Kaizer Chiefs participated in the Gauteng provincial launch of the Gauteng Creative Sports and Arts Programme at the Nokuthula Special School in Corlett Gardens, Johannesburg on Wednesday, 28 September.
The non-profit school, established in 1984, caters for special needs learners with severe intellectual disabilities.
As a Gauteng-based Club involved with a variety of social and community projects, it was important for Chiefs to be fittingly represented. Amakhosi Sporting Director, Kaizer Motaung Jr. attended the event on behalf of the Club and afterwards expressed his support for the undertaking, emphasising the benefits of physical activities such as sport in mental development and therapy.
The event was led by Gauteng Premier David Makhura, MEC for Sport, Art, Culture and Recreation, Mbali Hlophe, and MEC for Education, Panyaza Lesufi.
“When a young person chooses to play sport it’s already the first step in the building blocks of life,” he said, “When you become a sportsman or woman you start to learn the real secrets of life… self-discipline, self-motivation, working with other people and organisation. It helps with understanding problem solving, you face trials and tribulations. So, when you put that all into context, sport is one of the most underrated elements in terms of how it teaches you for life”.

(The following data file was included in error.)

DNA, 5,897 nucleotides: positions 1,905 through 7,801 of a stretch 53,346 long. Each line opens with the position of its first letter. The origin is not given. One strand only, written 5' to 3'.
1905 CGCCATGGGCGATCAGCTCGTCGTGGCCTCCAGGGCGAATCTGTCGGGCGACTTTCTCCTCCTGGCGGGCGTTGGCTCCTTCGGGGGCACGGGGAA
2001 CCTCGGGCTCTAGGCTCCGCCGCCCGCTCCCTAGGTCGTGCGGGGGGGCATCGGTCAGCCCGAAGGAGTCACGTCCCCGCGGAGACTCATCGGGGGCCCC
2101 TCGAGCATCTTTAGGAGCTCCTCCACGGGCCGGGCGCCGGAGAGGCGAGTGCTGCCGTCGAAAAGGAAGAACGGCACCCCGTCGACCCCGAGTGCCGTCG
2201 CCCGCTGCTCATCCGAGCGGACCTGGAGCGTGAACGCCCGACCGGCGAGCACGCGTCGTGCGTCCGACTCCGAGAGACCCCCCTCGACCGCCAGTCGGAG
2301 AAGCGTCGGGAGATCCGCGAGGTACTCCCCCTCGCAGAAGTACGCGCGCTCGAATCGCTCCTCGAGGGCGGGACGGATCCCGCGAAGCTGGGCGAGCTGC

“Nokuthula School is an amazing facility. In 10 years’ time, the majority of the world’s youth will be coming from Africa so we are speaking to the future leaders and I wish them to go from strength to strength. They have been afforded a wonderful opportunity by the Gauteng Provincial Government, and for that we thank the Premier and MEC’s,” added Motaung.
The Kaizer Chiefs Sporting Director hailed the importance of organised school sport leagues.
“Kaizer Chiefs, as a sporting organisation, we know that schools were the foundation of the development of the Club. There were no academies back then, it was the games on Wednesdays at the schools that were essentially the development of Kaizer Chiefs Football Club. People would leave work and come and watch school football, so the Wednesday League was very important.
“Whether it’s football or netball or any sport for that matter, it is amazing that it has restarted again and, as a Club, we are looking forward to partnering with the Gauteng Provincial Government to show our support and engage with the people on the ground,” he concluded.